Julian Assange: The man who came to dinner, the man who saved Egypt
The WikiLeaks boss appears to take credit for the Egyptian revolution in a fundraising ad. He also reflects on his time in Miss Egypt's home.
(Page 2 of 3)
To many of these activists, ascribing root credit to Assange or WikiLeaks in their revolutions is offensive. The claim first emerged after the Tunisian revolution ousted Zine El Abidine Ben Ali and kicked off the so-called Arab Spring in January.Skip to next paragraph
The Arab League observer mission in Syria is likely to fail
Egypt's military rulers crack down on democracy groups
Iran's threats over Strait of Hormuz? Understandable, but not easy
Eastern Libya poll indicates political Islam will closely follow democracy
Iraq's Maliki threatens, Sunnis grumble, and Baghdad goes boom
Subscribe Today to the Monitor
I didn't think it made much sense then, notwithstanding the assertions of Internet utopians. Monitor correspondent Kristen Chick spent weeks covering the Tunisian revolution, and she told me then that not a single person had mentioned WikiLeaks to her.
Blake Hounshell at Foreign Policy told me the other day that he's spoken to some Tunisian activists who think the release of US diplomatic cables that showed the US was as aware of the Ben Ali family's corruption as everyone else emboldened protesters. But he emphasized "some." (I've not been to Tunisia myself).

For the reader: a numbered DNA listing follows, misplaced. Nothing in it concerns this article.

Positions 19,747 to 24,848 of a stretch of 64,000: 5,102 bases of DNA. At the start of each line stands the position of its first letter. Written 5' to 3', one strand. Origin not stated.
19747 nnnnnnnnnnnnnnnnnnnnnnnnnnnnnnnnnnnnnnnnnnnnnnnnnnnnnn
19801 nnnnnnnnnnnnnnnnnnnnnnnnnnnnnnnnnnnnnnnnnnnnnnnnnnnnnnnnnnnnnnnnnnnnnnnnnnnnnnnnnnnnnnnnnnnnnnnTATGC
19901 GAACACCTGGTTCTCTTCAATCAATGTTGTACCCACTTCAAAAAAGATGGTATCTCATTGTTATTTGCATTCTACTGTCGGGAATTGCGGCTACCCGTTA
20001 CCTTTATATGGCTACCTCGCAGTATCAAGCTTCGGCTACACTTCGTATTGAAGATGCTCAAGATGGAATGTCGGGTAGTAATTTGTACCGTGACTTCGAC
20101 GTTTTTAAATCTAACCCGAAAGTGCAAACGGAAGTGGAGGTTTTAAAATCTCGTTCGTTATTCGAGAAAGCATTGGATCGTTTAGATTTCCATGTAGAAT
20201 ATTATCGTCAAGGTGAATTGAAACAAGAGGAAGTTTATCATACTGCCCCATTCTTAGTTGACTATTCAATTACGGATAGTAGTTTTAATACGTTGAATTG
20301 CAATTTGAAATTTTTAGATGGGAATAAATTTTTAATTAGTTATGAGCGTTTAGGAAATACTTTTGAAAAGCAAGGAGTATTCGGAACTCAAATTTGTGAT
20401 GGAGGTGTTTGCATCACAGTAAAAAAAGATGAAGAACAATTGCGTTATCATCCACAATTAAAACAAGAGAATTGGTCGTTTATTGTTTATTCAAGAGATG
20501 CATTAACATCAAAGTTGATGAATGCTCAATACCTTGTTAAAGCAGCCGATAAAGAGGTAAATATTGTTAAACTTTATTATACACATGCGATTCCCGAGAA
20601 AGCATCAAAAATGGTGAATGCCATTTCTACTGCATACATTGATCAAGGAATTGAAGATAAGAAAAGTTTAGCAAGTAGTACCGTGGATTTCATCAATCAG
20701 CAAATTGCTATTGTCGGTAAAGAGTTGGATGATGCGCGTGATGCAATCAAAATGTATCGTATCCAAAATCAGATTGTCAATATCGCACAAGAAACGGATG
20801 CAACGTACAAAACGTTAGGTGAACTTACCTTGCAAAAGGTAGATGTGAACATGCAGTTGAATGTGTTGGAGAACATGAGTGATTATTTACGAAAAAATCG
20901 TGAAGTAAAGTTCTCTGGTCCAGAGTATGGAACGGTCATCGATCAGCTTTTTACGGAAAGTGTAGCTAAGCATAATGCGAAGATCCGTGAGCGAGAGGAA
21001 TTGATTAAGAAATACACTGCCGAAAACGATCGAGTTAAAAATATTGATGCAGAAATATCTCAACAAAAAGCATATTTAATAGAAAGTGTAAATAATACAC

But Egypt was my patch for five years. While I don't claim any vast expertise, I found Assange's expansion on WikiLeaks role in the Arab uprisings over the weekend, particularly in the case of Egypt, stunningly obtuse. He spoke at the Frontline Club in London on Saturday, in a talk moderated by Democracy Now's Amy Goodman between Assange and Slovenian philosopher Slavoj Žižek.
Asked what role Wikileaks had played, Assange said that "it's difficult to disentangle" and then quickly added "I lived in Egypt during 2007, so I’m familiar with the Mubarak regime and the tensions within the Egyptian environment."
He went on: "Actually, I was staying at that time... in Miss Egypt’s house, and Miss Egypt’s house – other than having paintings of Miss Egypt all throughout – was clustered right between the US Embassy and the British High Commission, with a van outside filled with 24 soldiers in front of my front door, so for the sort of work we were doing, this seemed to be the sort of ultimate cover if you’d like, right nested amongst this."
How long was he in Egypt? Erin Snider, an acquaintance currently finishing up her PhD on the political economy of Egypt, told me that Assange had stayed at the flat she shared with three other people (an early version of this post misspelled Erin's name). None of them were Miss Egypt, though the landlady was the mother of Miss Egypt, 2000. Erin recalls one photograph of the Egyptian beauty queen in the flat, not many.
Assange was invited by Erin's roommate, who met him at a conference in Kenya that year. But he and his entourage of five turned out to be such terrible house guests that they were kicked out after a week. Erin, who says she never saw any evidence that they were linking up with Egyptian activists, thinks they left Egypt soon after. As a reporter in Cairo at the time, I certainly never heard anything about Assange.